Most children who become ill, even those with life-threatening disorders, recover to lead satisfying lives. Nonetheless, the course of disease may at times cause health care professionals and families to consider whether continued treatment truly represents the best option. Sometimes limiting or stopping life support seems most appropriate, especially if treatment only preserves biological existence or if the overall goal of therapy has shifted to the maintenance of comfort. Based on the existing consensus in ethics and law, the following guidelines for professionals caring for children suggest elements in decisions to forgo life-sustaining medical treatment (LSMT).1-4
Decisions to withhold or withdraw LSMT may seriously tax the intellectual and emotional reserves of all parties. Patients, families, physicians, and other members of the medical care team should have access to and feel free to use ethics consultants or ethics committees in addition to the other resources on which they usually rely.5,6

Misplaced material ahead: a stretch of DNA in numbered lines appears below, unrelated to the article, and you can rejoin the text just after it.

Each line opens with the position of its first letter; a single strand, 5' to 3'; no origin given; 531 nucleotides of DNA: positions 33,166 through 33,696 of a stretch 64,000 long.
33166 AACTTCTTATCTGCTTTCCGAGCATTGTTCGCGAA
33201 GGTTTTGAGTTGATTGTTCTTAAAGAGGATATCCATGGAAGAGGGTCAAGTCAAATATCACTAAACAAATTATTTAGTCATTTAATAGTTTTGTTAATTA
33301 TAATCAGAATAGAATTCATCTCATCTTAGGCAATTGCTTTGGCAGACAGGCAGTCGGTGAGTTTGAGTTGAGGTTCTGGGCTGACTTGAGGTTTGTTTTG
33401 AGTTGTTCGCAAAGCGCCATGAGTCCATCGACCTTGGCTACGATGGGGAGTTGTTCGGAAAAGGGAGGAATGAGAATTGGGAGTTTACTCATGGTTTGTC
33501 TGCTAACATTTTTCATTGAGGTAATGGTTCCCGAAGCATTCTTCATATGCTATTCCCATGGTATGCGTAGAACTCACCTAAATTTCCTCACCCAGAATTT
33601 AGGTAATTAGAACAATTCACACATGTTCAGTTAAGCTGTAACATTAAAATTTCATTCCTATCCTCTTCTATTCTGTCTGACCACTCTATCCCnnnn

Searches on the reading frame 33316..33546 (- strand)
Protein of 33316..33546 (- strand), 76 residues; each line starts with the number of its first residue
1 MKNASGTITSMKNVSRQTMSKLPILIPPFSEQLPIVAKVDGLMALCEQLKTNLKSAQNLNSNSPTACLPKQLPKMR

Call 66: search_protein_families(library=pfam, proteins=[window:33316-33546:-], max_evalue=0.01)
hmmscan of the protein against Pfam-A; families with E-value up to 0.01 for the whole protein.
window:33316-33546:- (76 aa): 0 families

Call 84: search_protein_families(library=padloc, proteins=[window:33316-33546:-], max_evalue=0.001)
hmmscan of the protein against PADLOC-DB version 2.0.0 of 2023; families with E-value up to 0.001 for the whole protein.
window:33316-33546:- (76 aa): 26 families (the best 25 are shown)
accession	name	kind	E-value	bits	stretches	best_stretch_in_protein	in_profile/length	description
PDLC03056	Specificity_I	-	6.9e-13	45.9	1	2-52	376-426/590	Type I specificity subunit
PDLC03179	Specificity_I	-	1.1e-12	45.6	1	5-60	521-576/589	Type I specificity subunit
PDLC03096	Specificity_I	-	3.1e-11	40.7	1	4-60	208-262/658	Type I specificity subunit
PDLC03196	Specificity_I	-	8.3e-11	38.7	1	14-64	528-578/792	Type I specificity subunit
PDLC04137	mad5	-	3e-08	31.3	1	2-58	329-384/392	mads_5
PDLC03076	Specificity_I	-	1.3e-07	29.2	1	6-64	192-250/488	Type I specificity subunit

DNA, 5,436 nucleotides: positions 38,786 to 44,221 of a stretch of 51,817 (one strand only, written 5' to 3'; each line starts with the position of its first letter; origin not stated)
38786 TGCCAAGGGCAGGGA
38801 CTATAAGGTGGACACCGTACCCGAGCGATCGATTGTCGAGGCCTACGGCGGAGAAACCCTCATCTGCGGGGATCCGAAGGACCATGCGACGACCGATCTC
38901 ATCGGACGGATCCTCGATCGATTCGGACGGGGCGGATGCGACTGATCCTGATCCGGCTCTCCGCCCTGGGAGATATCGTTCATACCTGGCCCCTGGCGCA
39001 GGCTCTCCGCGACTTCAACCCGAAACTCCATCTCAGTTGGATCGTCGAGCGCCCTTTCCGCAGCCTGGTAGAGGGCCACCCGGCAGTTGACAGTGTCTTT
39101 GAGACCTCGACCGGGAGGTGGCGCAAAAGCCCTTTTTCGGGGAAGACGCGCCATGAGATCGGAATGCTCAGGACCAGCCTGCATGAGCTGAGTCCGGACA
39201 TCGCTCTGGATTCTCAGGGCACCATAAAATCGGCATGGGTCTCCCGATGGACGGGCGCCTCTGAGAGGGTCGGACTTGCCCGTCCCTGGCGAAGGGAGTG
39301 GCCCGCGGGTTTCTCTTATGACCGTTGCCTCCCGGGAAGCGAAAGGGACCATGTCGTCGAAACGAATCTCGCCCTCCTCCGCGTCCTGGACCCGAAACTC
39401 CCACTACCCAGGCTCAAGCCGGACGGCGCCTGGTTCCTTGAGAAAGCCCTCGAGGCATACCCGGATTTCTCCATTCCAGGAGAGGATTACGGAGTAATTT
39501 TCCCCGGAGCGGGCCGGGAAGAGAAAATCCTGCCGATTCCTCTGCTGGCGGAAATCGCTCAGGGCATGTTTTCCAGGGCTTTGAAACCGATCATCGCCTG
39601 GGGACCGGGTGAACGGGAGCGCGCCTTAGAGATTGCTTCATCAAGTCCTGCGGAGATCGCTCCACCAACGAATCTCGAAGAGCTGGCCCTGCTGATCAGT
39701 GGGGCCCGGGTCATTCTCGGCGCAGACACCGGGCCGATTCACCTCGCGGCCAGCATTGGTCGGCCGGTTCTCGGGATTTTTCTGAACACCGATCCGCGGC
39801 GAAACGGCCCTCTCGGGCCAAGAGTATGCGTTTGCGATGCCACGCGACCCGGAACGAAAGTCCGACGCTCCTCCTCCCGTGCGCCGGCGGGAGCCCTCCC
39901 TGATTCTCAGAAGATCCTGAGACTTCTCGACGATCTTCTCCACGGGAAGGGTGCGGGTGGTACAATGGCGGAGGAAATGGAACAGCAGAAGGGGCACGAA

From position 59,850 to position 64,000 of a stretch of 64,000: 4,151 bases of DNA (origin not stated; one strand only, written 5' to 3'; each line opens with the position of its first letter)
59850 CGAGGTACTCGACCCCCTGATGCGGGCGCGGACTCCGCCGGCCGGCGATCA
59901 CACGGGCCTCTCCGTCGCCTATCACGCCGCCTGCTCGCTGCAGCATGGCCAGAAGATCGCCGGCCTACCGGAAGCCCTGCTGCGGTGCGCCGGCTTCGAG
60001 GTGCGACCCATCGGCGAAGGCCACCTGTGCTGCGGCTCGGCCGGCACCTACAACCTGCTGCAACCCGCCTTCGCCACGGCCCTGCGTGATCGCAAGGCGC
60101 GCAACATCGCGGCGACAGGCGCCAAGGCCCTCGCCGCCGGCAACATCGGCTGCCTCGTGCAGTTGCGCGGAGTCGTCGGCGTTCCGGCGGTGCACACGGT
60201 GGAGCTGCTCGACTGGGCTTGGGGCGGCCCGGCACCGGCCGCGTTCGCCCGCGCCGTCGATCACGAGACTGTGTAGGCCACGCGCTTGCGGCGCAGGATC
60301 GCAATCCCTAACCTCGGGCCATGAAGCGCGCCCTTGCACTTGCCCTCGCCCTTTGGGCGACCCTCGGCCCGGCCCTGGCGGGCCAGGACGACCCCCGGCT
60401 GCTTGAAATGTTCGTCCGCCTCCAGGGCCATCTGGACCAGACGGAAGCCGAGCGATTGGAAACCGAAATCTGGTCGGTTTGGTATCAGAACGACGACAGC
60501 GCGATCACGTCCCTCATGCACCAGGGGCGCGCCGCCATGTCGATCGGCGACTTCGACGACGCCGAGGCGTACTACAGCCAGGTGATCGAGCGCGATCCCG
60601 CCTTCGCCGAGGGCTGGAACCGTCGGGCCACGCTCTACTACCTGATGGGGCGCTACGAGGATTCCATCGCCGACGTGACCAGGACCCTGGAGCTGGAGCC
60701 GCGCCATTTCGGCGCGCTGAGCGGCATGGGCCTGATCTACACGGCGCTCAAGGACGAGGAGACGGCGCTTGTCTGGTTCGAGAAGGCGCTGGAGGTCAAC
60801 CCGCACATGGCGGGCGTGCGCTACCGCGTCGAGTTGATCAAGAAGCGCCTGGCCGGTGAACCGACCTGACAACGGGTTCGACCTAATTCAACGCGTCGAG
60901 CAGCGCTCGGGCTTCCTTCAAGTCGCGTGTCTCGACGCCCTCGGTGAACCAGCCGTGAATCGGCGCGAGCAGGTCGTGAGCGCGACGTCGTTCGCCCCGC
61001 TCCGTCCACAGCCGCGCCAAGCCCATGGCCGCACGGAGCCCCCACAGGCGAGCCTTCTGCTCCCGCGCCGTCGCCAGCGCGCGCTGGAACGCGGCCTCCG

Life-sustaining medical treatment encompasses all interventions that may prolong the life of patients. Although LSMT includes the dramatic measures of contemporary practice such as organ transplantation, respirators, kidney (dialysis) machines, and vasoactive drugs, it also includes less technically demanding measures such as antibiotics, insulin, chemotherapy, and nutrition and hydration provided intravenously or by tube.7
The term "forgo" refers to both stopping a treatment already begun as well as not starting a treatment. Although many health care professionals feel reluctant to discontinue life-sustaining treatments, most philosophical and legal commentators find no important ethical or legal distinction between not instituting a treatment and discontinuing treatment already initiated.
- Copyright © 1994 by the American Academy of Pediatrics